You can now add money to your account directly in Skype for iPad

Microsoft-owned Skype has some nice mobile clients on the iPhone and iPad (unlike its fugly Mac app). Though it’s a tad heavy on CPU and battery, Skype on iOS offers excellent voice quality and image clarity in video chats. At least that’s what my experience’s been, your mileage may vary. Today, a new iPad build has surfaced on the App Store with some new nice capabilities worth a mention.

If you use Skype credits to text people and make inexpensive calls, no longer do you need to buy these on the Skype web site as the iPad build now supports adding money in-app, but only if you live in the United States, United Kingdom, France, Sweden or Estonia (more countries to follow soon).

Experiencing poor reception (it’s Skype’s way of letting us know we should buy some credits)? No problem, the new version now automatically reconnects a dropped call. More tidbits right after the break…

Skype update enables chatting with Messenger, Hotmail and Outlook.com contacts

Skype was recently updated with a taller UI tailored for the iPhone 5. Today, Microsoft pushed another update, bringing a few new features to the popular communications client. For starters, you can now merge your Skype and Microsoft account, which also enables the software to connect to Microsoft’s other messaging properties. Most notably, this means you can now chat with Messenger, Hotmail and Outlook.com contacts right from Skype…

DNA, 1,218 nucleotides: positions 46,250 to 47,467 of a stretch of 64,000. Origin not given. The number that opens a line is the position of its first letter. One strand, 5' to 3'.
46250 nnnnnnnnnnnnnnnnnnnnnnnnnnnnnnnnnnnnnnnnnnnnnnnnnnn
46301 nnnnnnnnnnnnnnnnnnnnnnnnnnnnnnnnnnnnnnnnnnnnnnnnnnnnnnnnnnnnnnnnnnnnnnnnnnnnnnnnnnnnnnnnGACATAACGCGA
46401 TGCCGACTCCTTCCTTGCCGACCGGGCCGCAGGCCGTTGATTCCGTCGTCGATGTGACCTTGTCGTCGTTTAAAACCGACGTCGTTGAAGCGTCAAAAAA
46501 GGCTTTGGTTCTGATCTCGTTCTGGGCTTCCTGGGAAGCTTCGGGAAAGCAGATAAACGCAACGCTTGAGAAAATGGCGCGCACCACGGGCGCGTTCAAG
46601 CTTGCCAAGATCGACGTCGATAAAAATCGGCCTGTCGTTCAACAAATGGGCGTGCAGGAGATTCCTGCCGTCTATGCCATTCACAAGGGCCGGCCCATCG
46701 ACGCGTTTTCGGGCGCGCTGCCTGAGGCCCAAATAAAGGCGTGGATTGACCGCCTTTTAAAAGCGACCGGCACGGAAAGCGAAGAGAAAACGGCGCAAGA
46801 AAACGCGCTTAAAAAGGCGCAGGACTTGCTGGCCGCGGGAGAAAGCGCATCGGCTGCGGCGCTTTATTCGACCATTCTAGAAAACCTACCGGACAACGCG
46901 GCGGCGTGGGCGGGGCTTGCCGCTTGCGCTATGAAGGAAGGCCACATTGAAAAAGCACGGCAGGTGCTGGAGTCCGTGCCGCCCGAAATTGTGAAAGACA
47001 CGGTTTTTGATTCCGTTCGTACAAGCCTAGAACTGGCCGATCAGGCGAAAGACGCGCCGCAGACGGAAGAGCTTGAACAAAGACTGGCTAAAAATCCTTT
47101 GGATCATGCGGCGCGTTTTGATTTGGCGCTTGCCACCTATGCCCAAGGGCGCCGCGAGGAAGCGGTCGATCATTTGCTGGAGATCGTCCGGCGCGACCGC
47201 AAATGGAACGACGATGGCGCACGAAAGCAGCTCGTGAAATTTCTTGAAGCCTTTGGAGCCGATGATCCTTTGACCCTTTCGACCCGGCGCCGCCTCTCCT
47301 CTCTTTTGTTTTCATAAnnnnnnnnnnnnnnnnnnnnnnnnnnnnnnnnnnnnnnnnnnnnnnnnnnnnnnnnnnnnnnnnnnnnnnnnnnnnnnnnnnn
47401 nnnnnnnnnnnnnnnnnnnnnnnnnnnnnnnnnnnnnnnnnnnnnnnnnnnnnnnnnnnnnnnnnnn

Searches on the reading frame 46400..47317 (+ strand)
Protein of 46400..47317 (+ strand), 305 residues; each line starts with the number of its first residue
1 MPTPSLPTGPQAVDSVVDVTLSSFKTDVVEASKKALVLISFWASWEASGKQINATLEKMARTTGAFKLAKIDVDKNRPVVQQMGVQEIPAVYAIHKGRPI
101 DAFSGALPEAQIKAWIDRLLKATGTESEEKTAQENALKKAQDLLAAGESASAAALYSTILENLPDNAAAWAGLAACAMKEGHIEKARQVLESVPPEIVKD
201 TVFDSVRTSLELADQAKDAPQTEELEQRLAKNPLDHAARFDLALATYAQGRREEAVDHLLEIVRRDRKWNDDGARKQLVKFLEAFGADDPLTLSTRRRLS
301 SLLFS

Net neutrality complaint over AT&T FaceTime blocking looms

AT&T’s initial decision to charge for FaceTime video calls made over its cellular network and the subsequently tweaked rules mandating that FaceTime over cellular users sign up for AT&T’s Mobile Share plans both provoked a public outrage which almost snowballed into a PR catastrophe.

Deciding someone should take the nation’s biggest carrier to task for taking advantage of its unsuspecting customers, advocacy group Public Knowledge (PG) figured that AT&T’s policy violates net neutrality rules by the Federal Communications Commission (FCC).

The group is mulling an investigation into AT&T’s practices as Public Knowledge, Free Press and the New America Foundation’s Open Technology Institute all plan to file a complaint with the FCC for AT&T’s violation of network neutrality rules…